Why are some of the most prosperous people some of the least satisfied? What is the real secret of satisfaction and contentment?
Throughout human history, people have been searching for contentment and satisfaction—but when they think they have found it, the feelings have been fleeting and temporary. Mostly people have been looking in all the wrong places.
For example, it is common and seems logical to conclude that if everyone were prosperous, everyone would automatically be content and satisfied. But is having enough to eat and drink with the peace to enjoy it enough to make us lastingly content? Is physical abundance the cause of contentment and satisfaction?
What is the real source of deep, lasting contentment and eternal satisfaction? We’ll see it’s not prosperity that will bring contentment. It’s something much more important.
The satisfaction experiment
How do we know that physical things alone won’t satisfy people? We may know this by personal experience or by learning about others’ experiences.
We can also learn it by reading about it in a book of revealed wisdom. There are verses in the biblical book of Ecclesiastes that tell us:
“The eye is not satisfied with seeing, nor the ear filled with hearing” (1:8).
“All the labor of man is for his mouth, and yet the soul is not satisfied” (6:7).
No matter what we see or hear or taste—whatever we experience with our physical senses—it will be temporary.
King Solomon performed the quintessential experiment on this subject. He recorded his experimental search for happiness and satisfaction in Ecclesiastes 2. In this chapter, we see a man who had it all—who was rich and powerful and had everything he could imagine. Few people in history have had all the blessings he had—and yet he was not satisfied. He decided to try an experiment to see what would really bring him the satisfaction he longed for. He tried humor and wine and song—every type of entertainment. He tried building projects and big fancy homes and gathering all the treasures and luxuries he could.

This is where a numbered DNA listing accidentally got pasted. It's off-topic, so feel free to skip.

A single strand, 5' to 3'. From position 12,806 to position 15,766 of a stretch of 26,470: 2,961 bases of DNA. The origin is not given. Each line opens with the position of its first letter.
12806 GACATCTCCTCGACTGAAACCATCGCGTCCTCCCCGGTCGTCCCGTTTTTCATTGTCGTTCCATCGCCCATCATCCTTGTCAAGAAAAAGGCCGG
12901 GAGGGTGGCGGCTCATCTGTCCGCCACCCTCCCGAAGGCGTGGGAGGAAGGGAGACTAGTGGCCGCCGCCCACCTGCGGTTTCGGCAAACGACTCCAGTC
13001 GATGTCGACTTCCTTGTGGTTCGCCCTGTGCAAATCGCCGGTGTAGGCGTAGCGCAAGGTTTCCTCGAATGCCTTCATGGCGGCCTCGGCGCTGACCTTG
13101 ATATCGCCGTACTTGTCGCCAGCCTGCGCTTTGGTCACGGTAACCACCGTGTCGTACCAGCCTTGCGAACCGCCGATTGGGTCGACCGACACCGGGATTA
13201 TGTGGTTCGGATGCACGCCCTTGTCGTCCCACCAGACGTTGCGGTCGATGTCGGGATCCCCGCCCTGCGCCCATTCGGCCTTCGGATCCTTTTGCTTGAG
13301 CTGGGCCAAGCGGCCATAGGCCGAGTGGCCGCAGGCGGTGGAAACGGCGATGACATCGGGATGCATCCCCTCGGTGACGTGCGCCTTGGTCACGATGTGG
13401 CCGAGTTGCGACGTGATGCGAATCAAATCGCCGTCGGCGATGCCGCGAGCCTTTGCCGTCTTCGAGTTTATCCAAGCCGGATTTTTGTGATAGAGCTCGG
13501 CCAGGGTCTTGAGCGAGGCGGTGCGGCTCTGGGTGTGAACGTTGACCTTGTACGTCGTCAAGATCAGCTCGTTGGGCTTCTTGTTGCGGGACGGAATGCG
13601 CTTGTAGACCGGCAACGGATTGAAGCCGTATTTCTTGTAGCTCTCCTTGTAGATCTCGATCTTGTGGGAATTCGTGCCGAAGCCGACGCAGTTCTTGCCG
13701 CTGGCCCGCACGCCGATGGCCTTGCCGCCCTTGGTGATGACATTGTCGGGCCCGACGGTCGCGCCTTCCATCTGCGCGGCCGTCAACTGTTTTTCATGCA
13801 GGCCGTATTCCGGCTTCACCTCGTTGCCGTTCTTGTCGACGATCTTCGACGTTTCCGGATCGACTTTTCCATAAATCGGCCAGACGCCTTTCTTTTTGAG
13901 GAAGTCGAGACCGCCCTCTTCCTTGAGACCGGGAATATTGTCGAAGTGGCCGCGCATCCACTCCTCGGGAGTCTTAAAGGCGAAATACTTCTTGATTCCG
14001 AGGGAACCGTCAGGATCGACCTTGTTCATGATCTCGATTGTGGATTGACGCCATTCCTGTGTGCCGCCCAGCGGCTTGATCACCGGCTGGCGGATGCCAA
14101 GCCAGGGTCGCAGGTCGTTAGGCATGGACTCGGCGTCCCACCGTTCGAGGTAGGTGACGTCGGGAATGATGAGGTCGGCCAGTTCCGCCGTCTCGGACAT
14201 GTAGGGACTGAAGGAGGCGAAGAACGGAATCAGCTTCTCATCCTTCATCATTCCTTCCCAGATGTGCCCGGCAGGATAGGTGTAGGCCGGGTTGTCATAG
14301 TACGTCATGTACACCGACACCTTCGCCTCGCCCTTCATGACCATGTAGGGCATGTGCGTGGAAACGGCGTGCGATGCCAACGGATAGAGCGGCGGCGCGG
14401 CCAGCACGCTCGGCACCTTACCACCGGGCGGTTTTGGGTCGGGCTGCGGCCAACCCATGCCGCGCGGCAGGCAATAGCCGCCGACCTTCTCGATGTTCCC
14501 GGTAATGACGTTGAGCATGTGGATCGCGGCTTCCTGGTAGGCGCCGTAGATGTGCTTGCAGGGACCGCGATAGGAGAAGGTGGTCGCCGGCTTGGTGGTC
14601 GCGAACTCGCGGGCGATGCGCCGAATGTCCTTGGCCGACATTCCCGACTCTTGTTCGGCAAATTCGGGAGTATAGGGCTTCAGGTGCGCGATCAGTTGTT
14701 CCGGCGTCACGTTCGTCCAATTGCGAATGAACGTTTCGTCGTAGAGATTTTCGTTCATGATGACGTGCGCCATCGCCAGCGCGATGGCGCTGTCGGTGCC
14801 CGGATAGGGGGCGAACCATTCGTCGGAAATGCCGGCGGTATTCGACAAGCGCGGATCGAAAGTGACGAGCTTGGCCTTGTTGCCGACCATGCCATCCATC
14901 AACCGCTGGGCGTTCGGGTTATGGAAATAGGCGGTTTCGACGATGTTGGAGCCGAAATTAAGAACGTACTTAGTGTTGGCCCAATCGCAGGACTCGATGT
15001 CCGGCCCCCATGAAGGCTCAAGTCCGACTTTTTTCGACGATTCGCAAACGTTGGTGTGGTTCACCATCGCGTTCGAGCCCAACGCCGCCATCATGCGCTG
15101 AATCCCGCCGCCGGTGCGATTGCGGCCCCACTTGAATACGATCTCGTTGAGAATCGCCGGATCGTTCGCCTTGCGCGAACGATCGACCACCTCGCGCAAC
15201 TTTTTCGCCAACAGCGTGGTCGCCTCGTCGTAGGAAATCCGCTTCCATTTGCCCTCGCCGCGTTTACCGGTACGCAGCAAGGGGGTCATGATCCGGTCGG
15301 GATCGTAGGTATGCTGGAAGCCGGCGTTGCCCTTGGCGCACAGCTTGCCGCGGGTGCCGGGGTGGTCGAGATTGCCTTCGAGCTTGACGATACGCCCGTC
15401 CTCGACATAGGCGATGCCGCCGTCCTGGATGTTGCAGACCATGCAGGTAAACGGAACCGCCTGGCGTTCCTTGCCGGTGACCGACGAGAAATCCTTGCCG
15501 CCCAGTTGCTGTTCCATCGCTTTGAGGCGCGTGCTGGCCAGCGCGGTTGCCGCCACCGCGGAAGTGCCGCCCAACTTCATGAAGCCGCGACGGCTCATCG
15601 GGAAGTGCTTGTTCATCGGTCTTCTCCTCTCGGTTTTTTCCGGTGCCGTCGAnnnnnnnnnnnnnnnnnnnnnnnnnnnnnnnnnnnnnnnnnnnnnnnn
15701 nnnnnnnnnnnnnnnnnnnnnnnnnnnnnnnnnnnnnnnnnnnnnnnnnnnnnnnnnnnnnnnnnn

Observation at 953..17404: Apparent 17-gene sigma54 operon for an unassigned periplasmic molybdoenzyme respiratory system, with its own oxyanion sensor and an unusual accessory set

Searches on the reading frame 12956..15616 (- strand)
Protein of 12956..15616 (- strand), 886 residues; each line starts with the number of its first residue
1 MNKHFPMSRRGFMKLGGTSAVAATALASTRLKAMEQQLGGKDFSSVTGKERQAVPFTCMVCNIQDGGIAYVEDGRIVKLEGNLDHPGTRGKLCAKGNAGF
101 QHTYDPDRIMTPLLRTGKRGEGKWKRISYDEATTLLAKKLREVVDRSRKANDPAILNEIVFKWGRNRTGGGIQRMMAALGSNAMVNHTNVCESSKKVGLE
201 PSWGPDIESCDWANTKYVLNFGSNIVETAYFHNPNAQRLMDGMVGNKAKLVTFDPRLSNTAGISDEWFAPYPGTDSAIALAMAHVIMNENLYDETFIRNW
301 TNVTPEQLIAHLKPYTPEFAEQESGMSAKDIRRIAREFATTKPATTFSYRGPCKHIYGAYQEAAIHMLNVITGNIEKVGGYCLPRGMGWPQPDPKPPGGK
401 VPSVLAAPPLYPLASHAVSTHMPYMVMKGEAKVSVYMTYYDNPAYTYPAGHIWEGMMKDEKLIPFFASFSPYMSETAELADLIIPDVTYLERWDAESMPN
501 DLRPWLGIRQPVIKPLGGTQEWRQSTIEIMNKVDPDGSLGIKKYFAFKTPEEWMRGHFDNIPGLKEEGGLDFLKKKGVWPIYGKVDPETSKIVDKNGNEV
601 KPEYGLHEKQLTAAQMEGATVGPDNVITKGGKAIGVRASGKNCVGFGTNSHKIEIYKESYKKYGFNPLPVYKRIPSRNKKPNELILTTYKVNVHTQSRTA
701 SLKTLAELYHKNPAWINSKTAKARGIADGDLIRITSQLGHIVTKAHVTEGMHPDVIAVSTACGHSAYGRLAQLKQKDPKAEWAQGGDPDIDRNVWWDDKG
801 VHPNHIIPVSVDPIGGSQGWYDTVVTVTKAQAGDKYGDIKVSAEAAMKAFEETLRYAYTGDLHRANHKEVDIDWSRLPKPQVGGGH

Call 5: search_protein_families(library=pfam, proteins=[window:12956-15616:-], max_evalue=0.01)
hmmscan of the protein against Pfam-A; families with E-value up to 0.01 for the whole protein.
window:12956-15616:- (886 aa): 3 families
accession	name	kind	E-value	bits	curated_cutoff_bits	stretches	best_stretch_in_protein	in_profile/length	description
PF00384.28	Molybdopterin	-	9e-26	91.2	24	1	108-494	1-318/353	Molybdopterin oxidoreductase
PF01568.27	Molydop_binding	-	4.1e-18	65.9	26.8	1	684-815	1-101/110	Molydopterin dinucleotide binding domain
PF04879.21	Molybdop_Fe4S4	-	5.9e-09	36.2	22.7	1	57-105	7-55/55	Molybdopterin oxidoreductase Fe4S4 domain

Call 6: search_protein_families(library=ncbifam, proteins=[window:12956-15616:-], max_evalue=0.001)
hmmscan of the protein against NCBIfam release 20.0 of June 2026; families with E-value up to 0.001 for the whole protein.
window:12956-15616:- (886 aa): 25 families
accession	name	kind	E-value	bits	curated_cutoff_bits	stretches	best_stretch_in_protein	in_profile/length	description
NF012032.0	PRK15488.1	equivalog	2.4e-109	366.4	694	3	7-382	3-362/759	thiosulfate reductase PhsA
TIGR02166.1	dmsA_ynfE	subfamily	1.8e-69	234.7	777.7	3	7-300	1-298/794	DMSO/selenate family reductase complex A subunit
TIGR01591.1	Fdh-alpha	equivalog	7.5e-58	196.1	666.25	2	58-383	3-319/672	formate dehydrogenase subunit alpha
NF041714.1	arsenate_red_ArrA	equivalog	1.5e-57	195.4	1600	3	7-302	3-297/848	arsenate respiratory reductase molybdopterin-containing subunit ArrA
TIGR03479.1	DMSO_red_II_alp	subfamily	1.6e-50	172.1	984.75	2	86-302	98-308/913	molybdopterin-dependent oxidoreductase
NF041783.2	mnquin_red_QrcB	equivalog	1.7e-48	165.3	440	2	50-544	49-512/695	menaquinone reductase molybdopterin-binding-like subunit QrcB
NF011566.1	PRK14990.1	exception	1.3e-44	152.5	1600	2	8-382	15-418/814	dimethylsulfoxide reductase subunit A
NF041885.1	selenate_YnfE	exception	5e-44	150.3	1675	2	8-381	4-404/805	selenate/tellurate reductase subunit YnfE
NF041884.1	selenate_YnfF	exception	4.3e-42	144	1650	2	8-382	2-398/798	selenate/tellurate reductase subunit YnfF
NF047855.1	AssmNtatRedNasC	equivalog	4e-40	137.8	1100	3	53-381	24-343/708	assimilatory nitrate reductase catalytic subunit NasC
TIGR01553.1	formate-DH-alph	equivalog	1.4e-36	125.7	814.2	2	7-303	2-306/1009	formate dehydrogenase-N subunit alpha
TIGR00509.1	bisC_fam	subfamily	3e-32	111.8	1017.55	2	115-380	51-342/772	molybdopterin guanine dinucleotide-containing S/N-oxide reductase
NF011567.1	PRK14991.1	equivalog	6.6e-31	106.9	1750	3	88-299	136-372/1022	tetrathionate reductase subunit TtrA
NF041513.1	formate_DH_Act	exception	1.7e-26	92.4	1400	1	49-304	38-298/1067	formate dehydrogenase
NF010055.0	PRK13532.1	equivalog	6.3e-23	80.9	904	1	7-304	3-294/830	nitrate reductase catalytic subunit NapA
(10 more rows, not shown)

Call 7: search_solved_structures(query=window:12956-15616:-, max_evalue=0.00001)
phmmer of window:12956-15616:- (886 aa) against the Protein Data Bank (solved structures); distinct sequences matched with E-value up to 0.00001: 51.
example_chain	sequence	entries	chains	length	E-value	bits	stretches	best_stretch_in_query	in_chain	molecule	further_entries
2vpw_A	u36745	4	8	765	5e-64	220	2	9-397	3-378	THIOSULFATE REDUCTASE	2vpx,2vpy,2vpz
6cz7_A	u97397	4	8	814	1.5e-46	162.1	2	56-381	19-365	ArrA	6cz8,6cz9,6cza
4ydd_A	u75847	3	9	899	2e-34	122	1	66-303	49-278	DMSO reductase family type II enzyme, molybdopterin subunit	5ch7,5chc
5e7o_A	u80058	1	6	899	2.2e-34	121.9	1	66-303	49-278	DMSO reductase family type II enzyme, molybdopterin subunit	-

Solomon summarized his experiment this way: “Whatever my eyes desired I did not keep from them. I did not withhold my heart from any pleasure, for my heart rejoiced in all my labor; and this was my reward from all my labor” (Ecclesiastes 2:10).
Yes, he had some level of rejoicing and reward for what he accomplished. God designed the physical world to give us joy. But Solomon goes on in verse 11 to show the longer-term outcome of his experiment: “Then I looked on all the works that my hands had done and on the labor in which I had toiled; and indeed it was vanity and grasping for the wind. There was no profit under the sun.”
He found it all futile—empty—like trying to grab a handful of wind!
Solomon’s reign was a time of plenty. The people of Israel, and Solomon in particular, were blessed with peace and abundance. But Solomon learned that peace and prosperity are not everything. These physical blessings aren’t what bring ultimate satisfaction and contentment. You can have it all—physically—but still feel empty inside.